Custer's Last Stand, to try and understand his decision-making process and where and why it went so wrong for him.


"I'm a God's immortal undefeatable gift to the world. These savages will run screaming at the mere sight of me. Once I mop the Plains with their blood, I'm off to be the greatest President since Washington... if not greater!"
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Antonio B-D
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I wouldn't like to see any battle. I love to play them and I like to read about them in order to know more, but watching actual human beings getting killed is something that I wouldn't like to see.

Well, Minas Tirith's battle (the real one, the one in the book) could be something to behold, and there I wouldn't see human beings dying!

sullafelix wrote:
For example, did the Athenians actually "ran" in the battle of Marathon?


No, they didn't. They fought normally and won. Then, one soldier (forgot his name) ran 42,something kilometers to Athens where he announced the victory and died of exhaustion.
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Eric Jome
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Provided I don't actually have to fight for either side, I would love to understand more about what it was like for soldiers in ancient battles. Too much of modern warfare seems like an ethereal affair, shooting at one another through clouds of smoke - more nightmare than battle, really, with an unreal quality and omnipresent paranoia of being shot from any direction.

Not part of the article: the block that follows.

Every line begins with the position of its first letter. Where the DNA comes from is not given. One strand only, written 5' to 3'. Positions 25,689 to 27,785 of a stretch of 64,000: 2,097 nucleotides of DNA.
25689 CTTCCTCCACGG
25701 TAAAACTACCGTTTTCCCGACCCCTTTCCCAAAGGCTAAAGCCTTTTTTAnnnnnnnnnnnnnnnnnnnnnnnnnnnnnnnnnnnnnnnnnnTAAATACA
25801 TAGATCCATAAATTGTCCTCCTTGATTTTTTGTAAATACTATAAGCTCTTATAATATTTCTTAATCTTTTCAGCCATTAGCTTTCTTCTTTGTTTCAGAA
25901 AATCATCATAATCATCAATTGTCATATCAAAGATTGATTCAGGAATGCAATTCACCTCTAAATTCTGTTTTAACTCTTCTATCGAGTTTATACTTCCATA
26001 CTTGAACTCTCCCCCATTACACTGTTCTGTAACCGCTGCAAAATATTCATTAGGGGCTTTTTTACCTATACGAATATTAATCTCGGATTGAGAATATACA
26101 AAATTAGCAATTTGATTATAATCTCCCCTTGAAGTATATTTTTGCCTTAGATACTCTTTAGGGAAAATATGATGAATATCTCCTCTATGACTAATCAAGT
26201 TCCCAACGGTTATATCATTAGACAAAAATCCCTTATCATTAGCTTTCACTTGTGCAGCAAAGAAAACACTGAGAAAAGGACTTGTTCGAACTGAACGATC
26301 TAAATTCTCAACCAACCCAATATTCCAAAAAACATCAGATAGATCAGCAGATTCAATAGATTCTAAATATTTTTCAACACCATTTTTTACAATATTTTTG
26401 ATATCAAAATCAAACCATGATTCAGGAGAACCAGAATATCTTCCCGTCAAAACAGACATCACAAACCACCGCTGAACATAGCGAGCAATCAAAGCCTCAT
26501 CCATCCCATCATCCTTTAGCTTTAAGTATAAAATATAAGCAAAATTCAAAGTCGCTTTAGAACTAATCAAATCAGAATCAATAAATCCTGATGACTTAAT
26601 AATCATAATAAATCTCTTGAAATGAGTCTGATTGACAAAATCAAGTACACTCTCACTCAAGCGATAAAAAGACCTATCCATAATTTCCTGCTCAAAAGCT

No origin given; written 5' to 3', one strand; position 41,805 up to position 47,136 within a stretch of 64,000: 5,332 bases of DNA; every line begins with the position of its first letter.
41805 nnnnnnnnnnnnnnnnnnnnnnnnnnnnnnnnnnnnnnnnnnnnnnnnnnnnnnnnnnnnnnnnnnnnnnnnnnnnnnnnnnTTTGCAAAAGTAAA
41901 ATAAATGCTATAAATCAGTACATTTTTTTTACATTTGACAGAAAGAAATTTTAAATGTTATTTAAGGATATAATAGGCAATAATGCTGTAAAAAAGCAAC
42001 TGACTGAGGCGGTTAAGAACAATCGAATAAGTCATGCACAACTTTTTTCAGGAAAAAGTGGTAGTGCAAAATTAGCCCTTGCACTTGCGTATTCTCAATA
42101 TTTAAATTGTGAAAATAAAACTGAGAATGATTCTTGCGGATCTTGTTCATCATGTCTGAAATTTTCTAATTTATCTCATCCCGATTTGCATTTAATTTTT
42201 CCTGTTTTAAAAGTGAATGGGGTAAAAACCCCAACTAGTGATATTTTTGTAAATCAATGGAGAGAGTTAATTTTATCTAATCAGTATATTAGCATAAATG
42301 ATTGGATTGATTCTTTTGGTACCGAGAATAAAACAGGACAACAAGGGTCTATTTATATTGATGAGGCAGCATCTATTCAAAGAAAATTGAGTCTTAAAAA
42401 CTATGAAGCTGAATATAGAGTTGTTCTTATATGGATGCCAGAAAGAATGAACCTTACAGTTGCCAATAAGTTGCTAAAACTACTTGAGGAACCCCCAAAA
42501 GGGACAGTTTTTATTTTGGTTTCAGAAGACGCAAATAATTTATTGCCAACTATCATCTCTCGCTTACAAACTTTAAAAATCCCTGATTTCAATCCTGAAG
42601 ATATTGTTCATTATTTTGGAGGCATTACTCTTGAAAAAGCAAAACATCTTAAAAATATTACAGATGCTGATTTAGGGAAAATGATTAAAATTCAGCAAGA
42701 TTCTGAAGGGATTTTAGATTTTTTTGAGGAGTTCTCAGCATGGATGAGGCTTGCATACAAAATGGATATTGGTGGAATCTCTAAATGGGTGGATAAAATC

What would it be like to be shoulder to shoulder with spear and shield, facing the strangers your phalanx was about to go over? What was the horror and carnage like of a massed charge or battle? How was that even something people could participate in - chaos, murder, mayhem everywhere. It seems to make everything after the invention of firearms pale in comparison... how did you plan those battles? Command them? Especially at the tactical level?

Ancient battles would be the most amazing to see... and perhaps the most horrific too.
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Brian Morris
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cosine wrote:
gamer72 wrote:
Custer's Last Stand, to try and understand his decision-making process and where and why it went so wrong for him.


"I'm a God's immortal undefeatable gift to the world. These savages will run screaming at the mere sight of me. Once I mop the Plains with their blood, I'm off to be the greatest President since Washington... if not greater!"


It's unfortunate that this caricature of Custer is all that many people know. The truth as usual is far more complex.

Custer is often portrayed as an incompetent military man and yet he was actually one of the most capable cavalry brigade commanders of the American Civil War on either side, as well as one of the most impulsive.